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Arch Gen Psychiatry. 2012 Jan;69(1):80-8. doi: 10.1001/archgenpsychiatry.2011.108. Epub 2011 Sep 5.

Emergency treatment of deliberate self-harm.

Author information

1
Department of Psychiatry, College of Physicians and Surgeons, Columbia University, New York State Psychiatric Institute, New York, NY 10032, USA. mo49@columbia.edu

Abstract

CONTEXT:

Although concern exists over the quality of emergency mental health services, little is known about the mental health care of adults who are admitted to emergency departments for deliberately harming themselves and then discharged to the community.

OBJECTIVE:

To describe the predictors of emergency department discharge, the emergency mental health assessments, and the follow-up outpatient mental health care of adult Medicaid beneficiaries treated for deliberate self-harm.

DESIGN:

A retrospective longitudinal cohort analysis.

SETTING:

National Medicaid claims data supplemented with county-level sociodemographic variables and Medicaid state policy survey data.

PARTICIPANTS:

Adults aged 21 to 64 years who were treated in emergency departments for 7355 episodes of deliberate self-harm, focusing on those who were discharged to the community (4595 episodes).

MAIN OUTCOME MEASURES:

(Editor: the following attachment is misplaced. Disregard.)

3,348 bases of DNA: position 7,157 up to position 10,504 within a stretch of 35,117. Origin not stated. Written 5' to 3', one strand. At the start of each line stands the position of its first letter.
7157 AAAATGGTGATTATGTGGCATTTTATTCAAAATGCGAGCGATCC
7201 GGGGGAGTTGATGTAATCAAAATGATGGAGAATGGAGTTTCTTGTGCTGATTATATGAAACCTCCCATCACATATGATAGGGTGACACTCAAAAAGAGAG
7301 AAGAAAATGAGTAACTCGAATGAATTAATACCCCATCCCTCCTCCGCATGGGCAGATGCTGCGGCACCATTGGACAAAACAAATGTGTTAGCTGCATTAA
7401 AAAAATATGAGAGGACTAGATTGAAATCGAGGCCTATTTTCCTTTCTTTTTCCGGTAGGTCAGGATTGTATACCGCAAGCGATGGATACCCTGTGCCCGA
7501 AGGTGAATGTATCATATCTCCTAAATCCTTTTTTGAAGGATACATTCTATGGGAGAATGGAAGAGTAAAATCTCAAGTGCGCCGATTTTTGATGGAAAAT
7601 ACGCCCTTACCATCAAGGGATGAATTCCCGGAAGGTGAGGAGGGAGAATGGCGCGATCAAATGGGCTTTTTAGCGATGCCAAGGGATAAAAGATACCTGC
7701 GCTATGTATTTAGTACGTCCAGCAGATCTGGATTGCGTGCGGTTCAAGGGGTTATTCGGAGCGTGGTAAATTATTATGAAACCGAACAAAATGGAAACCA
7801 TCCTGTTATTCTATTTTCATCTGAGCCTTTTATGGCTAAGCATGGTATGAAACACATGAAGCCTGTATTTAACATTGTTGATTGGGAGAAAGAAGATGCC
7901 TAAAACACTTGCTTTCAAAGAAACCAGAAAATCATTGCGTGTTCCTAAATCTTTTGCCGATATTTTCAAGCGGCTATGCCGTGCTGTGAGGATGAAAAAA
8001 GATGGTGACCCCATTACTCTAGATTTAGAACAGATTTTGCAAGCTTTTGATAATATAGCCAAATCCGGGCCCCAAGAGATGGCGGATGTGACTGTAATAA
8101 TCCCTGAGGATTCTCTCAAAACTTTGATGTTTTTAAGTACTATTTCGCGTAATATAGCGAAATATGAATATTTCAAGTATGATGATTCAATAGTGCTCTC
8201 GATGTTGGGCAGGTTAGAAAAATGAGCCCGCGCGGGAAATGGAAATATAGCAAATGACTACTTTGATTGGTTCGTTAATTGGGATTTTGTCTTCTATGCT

Rates and adjusted risk ratios (ARRs) of discharge to the community, mental health assessments in the emergency department, and outpatient mental health visits during the 30 days following the emergency department visit.

RESULTS:

Most patients (62.5%) were discharged to the community. Emergency department discharge was directly related to younger patient age (21-31 years vs 45-64 years) (ARR, 1.18 [99% confidence interval {CI}, 1.10-1.25]) and self-harm by cutting (ARR, 1.18 [99% CI, 1.12-1.24]) and inversely related to poisoning (ARR, 0.84 [99% CI, 0.80-0.89]) and recent psychiatric hospitalization (ARR, 0.74 [99% CI, 0.67-0.81]). Approximately one-half of discharged patients (47.5%) received a mental health assessment in the emergency department, and a similar percentage of discharged patients (52.4%) received a follow-up outpatient mental health visit within 30 days. Follow-up mental health care was directly related to recent outpatient mental health care (ARR, 2.30 [99% CI, 2.11-2.50]) and treatment in a state with Medicaid coverage of mental health clinic services (ARR, 1.13 [99% CI, 1.05-1.22]) and inversely related to African American (ARR, 0.86 [99% CI, 0.75-0.96]) and Hispanic (ARR, 0.86 [99% CI, 0.75-0.99]) race/ethnicity.

CONCLUSION:

Most adult Medicaid beneficiaries who present for emergency care for deliberate self-harm are discharged to the community, and many do not receive emergency mental health assessments or follow-up outpatient mental health care.

[Indexed for MEDLINE]

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